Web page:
At step three, the ALJ found that plaintiff did “not have an impairment or combination of impairments that meets or medically equals the severity of one of the listed impairments in 20 CFR Part 404, Subpart P, Appendix 1....”[7] The ALJ considered Listings 1.04 (disorders of the spine), 14.09 (arthritis), 12.04 (affective disorder), and 12.06 (anxiety related disorders). The ALJ considered the “paragraph B” criteria and found that plaintiff had mild restriction in activities of daily living; moderate difficulties in social functioning; moderate difficulties with regard to concentration, persistence, or pace; and no episodes of decompensation, which had been of extended duration.[8] The ALJ also found that the “paragraph C” criteria had not been met.[9]

         “Between steps three and four, the ALJ must, as an intermediate step, assess the claimant's RFC.” Bray v. Comm'r Soc. Sec. Admin., 554 F.3d 1219, 1222-23 (9th Cir. 2009). The ALJ found that plaintiff had

the residual functional capacity to perform light work as defined in 20 CFR 416.967(b) except that she is limited to frequent climbing of ramps and stairs, balancing, stooping, crouching, kneeling and crawling but no climbing ladders, ropes, and scaffolds; she should avoid concentrated exposure to nonweather related extreme cold and heat, excessive vibration, dangerous machinery with moving or mechanical parts, and unprotected heights that are high or exposed; she is limited to simple, routine, and repetitive tasks; and she is further limited to minimal interaction with the public and only occasional interaction with co-workers and supervisors, but she can still be in the vicinity of others.[10]

         The ALJ found plaintiff's pain and symptom statements less than credible because they were not supported by the objective medical evidence, because her impairments have been managed with conservative treatment, because of noncompliance with treatment, because of a gap in treatment from 2010 to 2012 for her mental impairments, because her mental impairments improved with treatment, and because her statements were inconsistent with her reported daily activities.[11] The ALJ also found plaintiff's pain and symptom statements less than credible because of plaintiff's sporadic work history and because “[h]er testimony and presentation has been vague, exaggerated, and inconsistent.”[12]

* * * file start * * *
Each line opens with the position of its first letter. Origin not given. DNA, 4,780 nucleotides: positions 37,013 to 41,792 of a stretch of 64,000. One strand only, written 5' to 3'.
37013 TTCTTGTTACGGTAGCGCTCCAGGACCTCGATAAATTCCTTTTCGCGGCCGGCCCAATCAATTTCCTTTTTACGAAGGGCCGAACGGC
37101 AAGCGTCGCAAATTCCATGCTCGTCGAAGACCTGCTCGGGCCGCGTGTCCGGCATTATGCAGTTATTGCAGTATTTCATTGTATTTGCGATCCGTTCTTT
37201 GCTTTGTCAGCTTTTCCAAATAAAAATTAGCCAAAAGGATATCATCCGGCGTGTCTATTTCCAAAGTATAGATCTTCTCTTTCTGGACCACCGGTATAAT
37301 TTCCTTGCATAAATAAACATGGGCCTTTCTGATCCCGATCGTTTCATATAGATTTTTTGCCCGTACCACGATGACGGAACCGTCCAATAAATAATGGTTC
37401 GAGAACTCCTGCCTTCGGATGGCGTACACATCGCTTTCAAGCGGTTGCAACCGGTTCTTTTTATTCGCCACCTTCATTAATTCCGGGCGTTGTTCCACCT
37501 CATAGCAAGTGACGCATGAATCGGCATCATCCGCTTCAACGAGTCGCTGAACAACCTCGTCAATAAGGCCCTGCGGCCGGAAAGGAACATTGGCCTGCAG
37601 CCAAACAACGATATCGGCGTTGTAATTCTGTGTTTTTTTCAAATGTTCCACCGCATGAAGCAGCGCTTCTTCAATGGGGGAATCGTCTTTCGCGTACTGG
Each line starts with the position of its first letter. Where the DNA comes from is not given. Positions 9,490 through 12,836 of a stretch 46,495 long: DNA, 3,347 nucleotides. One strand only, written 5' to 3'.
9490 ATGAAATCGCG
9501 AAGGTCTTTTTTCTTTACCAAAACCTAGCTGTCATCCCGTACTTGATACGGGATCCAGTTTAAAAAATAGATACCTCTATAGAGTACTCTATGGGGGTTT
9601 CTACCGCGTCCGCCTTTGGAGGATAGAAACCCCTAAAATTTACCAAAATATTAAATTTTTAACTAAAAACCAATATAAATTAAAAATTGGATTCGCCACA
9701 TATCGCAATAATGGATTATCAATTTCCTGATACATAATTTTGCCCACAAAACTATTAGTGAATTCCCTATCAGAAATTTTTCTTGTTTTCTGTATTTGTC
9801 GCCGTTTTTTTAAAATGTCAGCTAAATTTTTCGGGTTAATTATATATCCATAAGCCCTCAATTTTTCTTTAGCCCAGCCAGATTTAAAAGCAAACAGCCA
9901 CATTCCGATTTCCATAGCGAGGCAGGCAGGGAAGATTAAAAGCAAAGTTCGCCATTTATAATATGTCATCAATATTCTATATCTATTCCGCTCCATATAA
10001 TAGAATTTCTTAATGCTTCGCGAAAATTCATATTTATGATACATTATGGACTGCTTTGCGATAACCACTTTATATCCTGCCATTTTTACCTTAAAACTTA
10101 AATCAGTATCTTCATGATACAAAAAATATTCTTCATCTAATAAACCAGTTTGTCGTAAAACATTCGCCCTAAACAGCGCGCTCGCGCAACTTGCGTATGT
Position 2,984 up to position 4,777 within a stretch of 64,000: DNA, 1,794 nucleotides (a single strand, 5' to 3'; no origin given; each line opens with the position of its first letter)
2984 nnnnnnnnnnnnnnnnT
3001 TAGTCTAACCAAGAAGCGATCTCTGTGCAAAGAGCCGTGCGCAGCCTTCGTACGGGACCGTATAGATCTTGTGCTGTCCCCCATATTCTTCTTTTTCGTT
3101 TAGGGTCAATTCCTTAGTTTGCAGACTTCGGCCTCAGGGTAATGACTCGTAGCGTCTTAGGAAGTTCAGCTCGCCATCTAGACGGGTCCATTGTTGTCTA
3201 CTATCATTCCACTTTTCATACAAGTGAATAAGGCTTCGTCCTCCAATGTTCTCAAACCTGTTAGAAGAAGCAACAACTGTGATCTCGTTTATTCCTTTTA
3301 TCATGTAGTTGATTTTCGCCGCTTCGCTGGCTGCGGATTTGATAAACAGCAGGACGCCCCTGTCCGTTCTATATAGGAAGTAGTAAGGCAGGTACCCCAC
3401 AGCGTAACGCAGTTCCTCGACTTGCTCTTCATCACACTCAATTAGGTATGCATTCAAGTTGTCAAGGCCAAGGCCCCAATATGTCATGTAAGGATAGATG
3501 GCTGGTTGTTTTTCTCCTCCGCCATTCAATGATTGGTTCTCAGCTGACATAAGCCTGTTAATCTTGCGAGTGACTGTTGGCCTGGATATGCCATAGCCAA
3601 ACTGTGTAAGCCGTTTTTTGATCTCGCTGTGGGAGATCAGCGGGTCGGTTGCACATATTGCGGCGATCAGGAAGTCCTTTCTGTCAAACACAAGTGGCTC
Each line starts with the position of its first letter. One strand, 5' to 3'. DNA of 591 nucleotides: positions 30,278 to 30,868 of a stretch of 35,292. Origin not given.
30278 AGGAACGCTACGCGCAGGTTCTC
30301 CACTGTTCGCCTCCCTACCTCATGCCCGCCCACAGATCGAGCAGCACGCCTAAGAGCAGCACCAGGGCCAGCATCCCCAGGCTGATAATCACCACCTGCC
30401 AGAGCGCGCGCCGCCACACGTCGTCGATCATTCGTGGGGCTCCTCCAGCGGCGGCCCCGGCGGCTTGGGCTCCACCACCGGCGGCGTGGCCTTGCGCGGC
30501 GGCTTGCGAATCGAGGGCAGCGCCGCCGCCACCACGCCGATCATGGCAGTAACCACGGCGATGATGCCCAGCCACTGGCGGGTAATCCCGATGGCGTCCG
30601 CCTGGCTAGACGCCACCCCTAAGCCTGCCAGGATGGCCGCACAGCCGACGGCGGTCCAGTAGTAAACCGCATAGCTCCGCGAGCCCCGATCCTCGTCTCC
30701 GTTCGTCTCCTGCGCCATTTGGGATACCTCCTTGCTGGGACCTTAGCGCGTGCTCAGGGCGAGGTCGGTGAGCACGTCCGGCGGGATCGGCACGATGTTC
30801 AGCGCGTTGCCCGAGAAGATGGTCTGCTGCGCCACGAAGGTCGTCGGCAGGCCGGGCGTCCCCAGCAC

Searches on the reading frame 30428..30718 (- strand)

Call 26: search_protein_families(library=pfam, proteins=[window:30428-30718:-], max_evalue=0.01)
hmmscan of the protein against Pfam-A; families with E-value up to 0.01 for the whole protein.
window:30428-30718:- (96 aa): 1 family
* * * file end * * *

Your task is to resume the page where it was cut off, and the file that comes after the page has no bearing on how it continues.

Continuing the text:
The ALJ gave significant weight[13] to the opinions of Dr. Disney[14] and Dr. Bargan.[15]The ALJ gave some weight[16] to the opinion of Dr. Baugh.[17] The ALJ gave partial weight to the opinion of Dr. Cano.[18] The ALJ gave minimal weight to the opinion of Dr. Stonecipher.[19]The ALJ gave minimal weight to the opinions of Dr. Joseph and Dr. Tromp.[20] The ALJ gave little weight[21] to the opinion of Dr. Emery[22] and minimal weight[23] to plaintiff's GAF scores.[24]The ALJ did not mention the opinion of Dr. Zuess.[25] The ALJ also did not mention Dr. Downs' opinion.[26] The ALJ gave minimal weight[27] to the lay testimony of plaintiff's cousin.[28]